Almost two-thirds of likely voters approve of President Obama’s order that allows more than 800,000 young illegal immigrants to remain in the United States without fear of deportation, according to a Bloomberg poll published Tuesday.
The survey showed 64-percent overall support for the directive and 66-percent backing by independents.
Last Friday, Obama instructed the Department of Homeland Security to stop deporting illegal immigrants who entered the US before age 16, have lived here for at least five years, and are enrolled in high school, hold high school diplomas, or are military veterans in good standing. To be exempt from deportation, immigrants also must be younger than 30 and have clean criminal records.
The order grants these illegal immigrants the rights to work and obtain driver’s licenses.
The guidelines outlined by Obama resemble the eligibility requirements contained in the languishing DREAM Act, which would give many young illegal immigrants a pathway to citizenship.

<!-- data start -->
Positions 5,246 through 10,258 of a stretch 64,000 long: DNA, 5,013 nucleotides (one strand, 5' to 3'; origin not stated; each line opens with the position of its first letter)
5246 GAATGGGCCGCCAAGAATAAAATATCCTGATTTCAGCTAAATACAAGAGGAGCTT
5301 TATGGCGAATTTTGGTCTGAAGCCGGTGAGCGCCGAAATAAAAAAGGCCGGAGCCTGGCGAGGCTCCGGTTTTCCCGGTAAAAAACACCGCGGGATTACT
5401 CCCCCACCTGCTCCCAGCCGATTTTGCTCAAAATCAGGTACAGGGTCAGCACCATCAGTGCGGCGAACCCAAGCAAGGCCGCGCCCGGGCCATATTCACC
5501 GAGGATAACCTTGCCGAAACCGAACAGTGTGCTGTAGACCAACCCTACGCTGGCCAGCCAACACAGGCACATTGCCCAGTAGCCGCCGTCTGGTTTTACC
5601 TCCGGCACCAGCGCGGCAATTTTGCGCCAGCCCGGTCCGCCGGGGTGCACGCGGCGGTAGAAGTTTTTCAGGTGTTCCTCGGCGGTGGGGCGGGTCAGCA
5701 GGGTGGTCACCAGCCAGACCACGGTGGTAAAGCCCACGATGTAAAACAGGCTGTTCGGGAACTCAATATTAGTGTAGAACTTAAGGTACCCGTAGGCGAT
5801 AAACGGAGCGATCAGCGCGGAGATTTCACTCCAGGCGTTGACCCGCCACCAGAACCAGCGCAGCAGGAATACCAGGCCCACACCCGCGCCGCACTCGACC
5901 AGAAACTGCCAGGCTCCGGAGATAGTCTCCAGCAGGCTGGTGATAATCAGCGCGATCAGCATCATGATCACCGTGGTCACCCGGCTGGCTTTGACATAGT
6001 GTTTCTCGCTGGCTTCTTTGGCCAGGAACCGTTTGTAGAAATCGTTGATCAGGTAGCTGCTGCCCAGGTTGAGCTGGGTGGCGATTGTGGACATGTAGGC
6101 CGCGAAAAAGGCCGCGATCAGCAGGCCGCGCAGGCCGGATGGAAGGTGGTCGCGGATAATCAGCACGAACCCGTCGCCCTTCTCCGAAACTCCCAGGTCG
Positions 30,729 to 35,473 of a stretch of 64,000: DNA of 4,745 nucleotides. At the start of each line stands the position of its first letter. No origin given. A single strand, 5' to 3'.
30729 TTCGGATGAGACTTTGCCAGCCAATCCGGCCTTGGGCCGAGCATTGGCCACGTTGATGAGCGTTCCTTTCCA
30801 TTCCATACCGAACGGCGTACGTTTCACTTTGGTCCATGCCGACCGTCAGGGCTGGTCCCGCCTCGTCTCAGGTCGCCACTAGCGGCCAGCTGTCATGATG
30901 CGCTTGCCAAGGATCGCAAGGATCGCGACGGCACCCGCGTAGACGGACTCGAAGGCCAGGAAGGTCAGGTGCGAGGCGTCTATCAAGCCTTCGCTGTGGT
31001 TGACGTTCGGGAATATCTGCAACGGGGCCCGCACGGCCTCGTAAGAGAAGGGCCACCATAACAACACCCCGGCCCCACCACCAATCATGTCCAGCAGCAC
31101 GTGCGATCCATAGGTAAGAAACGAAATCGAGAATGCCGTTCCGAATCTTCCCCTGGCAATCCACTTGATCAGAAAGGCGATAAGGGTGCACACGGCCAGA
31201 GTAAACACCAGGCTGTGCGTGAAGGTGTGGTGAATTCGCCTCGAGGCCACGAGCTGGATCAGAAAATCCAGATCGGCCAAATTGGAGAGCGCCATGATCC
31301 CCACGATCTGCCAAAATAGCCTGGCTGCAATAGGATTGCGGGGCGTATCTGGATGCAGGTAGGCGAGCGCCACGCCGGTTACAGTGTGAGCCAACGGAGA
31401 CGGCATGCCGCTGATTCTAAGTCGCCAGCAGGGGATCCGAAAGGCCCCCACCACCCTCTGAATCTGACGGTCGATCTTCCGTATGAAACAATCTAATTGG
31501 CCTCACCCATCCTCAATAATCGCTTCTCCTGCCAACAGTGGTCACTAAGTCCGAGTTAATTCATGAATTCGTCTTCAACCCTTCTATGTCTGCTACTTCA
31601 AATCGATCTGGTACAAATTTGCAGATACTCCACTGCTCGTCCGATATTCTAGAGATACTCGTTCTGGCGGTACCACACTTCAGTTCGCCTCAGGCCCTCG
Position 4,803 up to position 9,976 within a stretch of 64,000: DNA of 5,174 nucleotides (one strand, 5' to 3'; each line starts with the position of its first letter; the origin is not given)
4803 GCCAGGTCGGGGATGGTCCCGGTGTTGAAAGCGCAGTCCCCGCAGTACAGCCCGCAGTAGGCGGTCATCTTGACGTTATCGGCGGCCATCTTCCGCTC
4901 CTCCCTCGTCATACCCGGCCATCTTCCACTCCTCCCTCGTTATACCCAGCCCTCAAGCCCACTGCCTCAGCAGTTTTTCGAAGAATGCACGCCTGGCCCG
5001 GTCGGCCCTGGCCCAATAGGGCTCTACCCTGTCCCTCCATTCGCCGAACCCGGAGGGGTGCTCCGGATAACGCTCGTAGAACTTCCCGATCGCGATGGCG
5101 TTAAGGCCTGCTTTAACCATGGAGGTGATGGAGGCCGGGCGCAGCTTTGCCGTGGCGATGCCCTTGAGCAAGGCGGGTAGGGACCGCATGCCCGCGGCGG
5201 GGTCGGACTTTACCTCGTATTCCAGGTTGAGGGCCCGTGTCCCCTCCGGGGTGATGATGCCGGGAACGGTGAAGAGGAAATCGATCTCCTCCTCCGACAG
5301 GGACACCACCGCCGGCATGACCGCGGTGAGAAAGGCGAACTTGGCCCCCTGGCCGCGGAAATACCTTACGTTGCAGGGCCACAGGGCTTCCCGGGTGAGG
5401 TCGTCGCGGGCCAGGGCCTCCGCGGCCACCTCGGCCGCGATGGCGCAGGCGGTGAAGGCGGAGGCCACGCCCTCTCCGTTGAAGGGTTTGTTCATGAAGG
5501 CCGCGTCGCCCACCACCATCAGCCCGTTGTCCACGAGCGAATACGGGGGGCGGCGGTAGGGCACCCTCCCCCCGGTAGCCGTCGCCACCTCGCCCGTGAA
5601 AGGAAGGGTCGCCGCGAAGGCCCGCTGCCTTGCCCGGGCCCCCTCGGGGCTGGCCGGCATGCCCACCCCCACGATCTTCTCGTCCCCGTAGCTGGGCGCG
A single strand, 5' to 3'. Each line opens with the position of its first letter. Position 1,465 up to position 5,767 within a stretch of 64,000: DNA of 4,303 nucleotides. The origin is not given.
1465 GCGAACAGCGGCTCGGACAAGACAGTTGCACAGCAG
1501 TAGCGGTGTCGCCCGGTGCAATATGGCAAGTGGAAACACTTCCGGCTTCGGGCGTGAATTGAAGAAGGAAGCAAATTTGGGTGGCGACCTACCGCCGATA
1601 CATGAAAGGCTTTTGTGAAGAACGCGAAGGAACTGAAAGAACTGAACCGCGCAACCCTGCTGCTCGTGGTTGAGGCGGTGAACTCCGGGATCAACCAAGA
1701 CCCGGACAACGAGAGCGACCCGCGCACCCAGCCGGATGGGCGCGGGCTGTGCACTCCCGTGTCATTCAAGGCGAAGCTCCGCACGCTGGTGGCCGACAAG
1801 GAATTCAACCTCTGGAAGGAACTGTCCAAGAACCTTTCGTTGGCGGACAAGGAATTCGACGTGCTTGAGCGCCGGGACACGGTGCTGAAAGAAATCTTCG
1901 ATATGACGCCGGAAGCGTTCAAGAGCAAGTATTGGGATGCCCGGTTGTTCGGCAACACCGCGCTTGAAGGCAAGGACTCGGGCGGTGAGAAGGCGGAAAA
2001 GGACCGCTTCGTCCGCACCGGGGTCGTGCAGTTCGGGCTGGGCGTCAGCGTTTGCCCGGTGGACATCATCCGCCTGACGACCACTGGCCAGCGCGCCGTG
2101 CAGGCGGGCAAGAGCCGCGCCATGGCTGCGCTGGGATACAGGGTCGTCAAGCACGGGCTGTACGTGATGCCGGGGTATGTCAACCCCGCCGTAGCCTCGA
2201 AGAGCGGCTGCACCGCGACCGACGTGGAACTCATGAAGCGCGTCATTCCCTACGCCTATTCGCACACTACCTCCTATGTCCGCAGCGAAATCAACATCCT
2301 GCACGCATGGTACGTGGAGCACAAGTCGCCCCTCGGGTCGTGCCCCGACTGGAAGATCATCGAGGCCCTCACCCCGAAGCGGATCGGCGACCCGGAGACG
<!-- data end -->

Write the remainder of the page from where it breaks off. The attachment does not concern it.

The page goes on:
Both the DREAM Act and Obama’s order are popular among Latinos. A Latino Decisions poll released Sunday showed 49 percent of Latinos, who already backed Obama by a 3-to-1 margin, now support the president more enthusiastically because of the order.
The applause for Obama’s action has made more difficult presumptive Republican presidential nominee Mitt Romney’s task of wooing Latino voters.
Florida Senator Marco Rubio, a Romney ally, had planned to detail his own immigration plan—billed as a conservative alternative to the DREAM Act—on Monday. Obama’s order forced a change.
“We’re re-evaluating our plans,” Rubio spokesman Alex Conant told CNN. “The president’s announcement took away our momentum and made the politics a lot tougher.”
Romney has accused Obama of using the immigration order as a political weapon.
“He should have worked on this years ago,” Romney said Sunday on CBS’s “Face the Nation.” “If he felt seriously about this, he should have taken action when he had a Democrat House and Senate. He didn’t. He saves these sort of things until four-and-a-half months before the general election.”